A particularly useful dispersant of this group, referenced as the “PCE 211-Type” dispersant, is designated PCE 211 (hereafter “211”). Other polymers in this series known to be useful in wallboard include PCE 111. This class of dispersants and how to make them is further described in U.S. Ser. No. 11/152,678, entitled “Polyether-Containing Copolymer”, filed Jun. 14, 2005 and herein incorporated by reference.
The molecular weight of the dispersant is preferably from about 20,000 to about 60,000 Daltons. Surprisingly, it has been found that the lower molecular weight dispersants cause less retardation of set time than dispersants having a molecular weight greater than 60,000 Daltons. Generally longer side chain length, which results in an increase in overall molecular weight, provides better dispersibility. However, tests with gypsum indicate that efficacy of the dispersant is reduced at molecular weights above 60,000 Daltons.
Many polymers can be made with the same two repeating units using different distributions of them. The ratio of the acid-containing repeating units to the polyether-containing repeating unit is directly related to the charge density. Preferably, the charge density of the co-polymer is in the range of about 300 to about 3000 μequiv. charges/g co-polymer. It has been found that the most effective dispersant tested for water reduction in this class of dispersants, MELFLUX 2651F, has the highest charge density. MELFLUX dispersants are manufactured by Degussa Construction Polymers, GmbH, Trostberg, Germany, and marketed in the U.S. by Degussa Corporation, Kennesaw, Ga., hereafter “Degussa”. (MELFLUX is a registered trademark of Degussa Construction Polymers, GmbH.)
However, it has also been discovered that the increase in charge density further results in an increase in the retardive effect of the dispersant. Dispersants with a low charge density, such as MELFLUX 2500L, retard the set times less than the MELFLUX 2651F dispersant that has a high charge density. Since retardation in set times increases with the increase in efficacy obtained with dispersants of high charge density, making a slurry with low water, good flowability and reasonable set times requires keeping of the charge density in a mid-range. More preferably, the charge density of the co-polymer is in the range of about 600 to about 2000 μequiv. charges/g co-polymer.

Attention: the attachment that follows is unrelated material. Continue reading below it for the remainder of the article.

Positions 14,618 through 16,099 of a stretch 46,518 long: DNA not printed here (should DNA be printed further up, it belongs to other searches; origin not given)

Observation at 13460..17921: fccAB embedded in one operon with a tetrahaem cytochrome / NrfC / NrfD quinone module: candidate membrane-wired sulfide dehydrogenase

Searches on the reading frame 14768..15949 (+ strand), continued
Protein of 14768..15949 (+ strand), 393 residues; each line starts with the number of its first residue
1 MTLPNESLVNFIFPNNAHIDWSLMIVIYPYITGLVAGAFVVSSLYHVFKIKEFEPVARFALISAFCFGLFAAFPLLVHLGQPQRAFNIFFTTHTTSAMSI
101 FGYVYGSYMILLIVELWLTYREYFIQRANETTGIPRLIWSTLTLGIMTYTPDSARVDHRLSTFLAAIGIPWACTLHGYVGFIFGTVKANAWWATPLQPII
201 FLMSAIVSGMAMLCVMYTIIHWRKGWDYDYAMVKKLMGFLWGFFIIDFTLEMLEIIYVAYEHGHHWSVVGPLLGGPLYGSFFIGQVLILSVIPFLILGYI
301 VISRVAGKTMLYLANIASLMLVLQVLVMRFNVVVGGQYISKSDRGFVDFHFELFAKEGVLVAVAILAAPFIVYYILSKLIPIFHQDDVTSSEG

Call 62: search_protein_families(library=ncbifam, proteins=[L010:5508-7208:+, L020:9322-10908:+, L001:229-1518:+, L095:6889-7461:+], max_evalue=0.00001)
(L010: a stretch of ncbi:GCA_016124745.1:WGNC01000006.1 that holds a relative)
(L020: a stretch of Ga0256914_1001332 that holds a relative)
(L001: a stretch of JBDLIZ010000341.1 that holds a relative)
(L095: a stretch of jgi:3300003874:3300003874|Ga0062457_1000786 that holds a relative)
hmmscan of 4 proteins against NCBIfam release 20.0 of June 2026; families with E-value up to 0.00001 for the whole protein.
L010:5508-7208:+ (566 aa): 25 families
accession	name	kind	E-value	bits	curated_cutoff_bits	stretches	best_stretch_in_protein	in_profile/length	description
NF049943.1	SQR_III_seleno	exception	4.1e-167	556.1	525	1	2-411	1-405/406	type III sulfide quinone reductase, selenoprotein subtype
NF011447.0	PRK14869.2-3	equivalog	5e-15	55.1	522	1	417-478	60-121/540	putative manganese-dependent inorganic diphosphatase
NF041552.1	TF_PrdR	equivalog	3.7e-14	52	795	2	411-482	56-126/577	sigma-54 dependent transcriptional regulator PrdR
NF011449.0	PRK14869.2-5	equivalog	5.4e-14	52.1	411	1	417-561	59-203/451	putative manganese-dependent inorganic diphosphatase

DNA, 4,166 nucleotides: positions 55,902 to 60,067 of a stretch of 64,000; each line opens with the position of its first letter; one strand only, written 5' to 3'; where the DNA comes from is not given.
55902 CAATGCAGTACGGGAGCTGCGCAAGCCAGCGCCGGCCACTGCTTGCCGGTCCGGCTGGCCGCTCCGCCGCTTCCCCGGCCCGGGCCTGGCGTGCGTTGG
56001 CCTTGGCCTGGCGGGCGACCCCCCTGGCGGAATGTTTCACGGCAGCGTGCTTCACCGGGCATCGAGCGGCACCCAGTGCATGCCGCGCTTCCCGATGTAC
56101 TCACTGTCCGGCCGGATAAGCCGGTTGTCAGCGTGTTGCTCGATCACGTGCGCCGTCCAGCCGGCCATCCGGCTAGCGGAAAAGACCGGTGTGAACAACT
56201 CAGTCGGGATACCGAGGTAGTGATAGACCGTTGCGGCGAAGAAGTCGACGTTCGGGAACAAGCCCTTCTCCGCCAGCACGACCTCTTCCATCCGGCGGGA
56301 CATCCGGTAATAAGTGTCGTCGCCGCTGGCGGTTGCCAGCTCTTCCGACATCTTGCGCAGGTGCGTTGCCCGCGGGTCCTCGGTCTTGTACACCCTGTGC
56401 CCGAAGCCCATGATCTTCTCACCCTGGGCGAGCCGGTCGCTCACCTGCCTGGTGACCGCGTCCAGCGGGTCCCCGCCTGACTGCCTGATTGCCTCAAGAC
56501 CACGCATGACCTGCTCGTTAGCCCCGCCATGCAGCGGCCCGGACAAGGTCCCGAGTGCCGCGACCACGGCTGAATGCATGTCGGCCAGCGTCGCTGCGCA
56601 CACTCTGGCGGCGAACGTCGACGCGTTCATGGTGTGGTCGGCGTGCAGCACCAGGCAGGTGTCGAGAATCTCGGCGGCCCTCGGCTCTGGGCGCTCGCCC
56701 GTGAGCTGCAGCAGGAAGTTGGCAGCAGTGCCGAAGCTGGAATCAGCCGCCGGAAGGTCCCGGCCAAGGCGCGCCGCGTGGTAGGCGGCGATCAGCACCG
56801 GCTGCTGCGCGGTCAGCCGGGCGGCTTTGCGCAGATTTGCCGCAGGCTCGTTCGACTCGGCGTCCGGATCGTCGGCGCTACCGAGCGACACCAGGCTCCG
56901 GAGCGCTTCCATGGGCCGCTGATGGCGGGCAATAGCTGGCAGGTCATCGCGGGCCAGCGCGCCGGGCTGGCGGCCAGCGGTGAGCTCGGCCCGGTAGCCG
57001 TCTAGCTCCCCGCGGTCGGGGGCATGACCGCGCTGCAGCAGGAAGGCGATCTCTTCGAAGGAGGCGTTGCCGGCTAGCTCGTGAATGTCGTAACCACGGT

This dispersant is particularly well-suited for use with gypsum. While not wishing to be bound by theory, it is believed that the acid repeating units bind to the hemihydrate crystals while the long polyether chains of the second repeating unit on the backbone perform the dispersing function. Balancing of the length of the polyether chains, the total molecular weight and the charge density are important factors in designing a dispersant for gypsum. Since it is less retardive than other disperants, it is less disruptive to the manufacturing process of gypsum products. The dispersant is used in any effective amount. To a large extent, the amount of dispersant selected is dependent on the desired fluidity of the slurry. As the amount of water decreases, more dispersant is required to maintain a constant slurry fluidity. Preferably, the dispersant is used in amounts of about 0.01% to about 0.5% based on the dry weight of the stucco. More preferably, the dispersant is used in amounts of about 0.05% to about 0.2% on the same basis. In measuring a liquid dispersant, only the polymer solids are considered in calculating the dosage of the dispersant, and the water from the dispersant is considered when a water/stucco ratio is calculated. This dispersant allows for the design of a high-speed wallboard manufacturing process where the board is at least 50% set within five minutes. Even in the absence of accelerators, at least 50% set is achievable within ten minutes.
Another factor that may be important in the selection of dispersant concentration is the bond with the facing material. Some papers require an additional component to give a satisfactory bond at high dispersant dosages. A different bonding system, such as polyvinyl alcohol, is useful. Another technique that aids in the paper bond is the application of a set accelerator, such as alum, to the paper to speed setting of the slurry onto the facing material.
Polymerization of the repeating units to make the copolymer dispersant is carried out by any method known by an artisan. Preferred polymerization techniques are taught in U.S. Ser. No. 11/152,678, entitled “Polyether-Containing Copolymer”, filed Jun. 14, 2005, previously incorporated by reference.
Some embodiments of this invention include combination of the dispersant copolymer with a defoaming component. This alternative may be realized by an addition of the dispersant and the defoaming agent to the construction material composition in separated form depending from the specific application. In another embodiment, the copolymer includes the defoaming component as a third repeating unit in copolymerized form.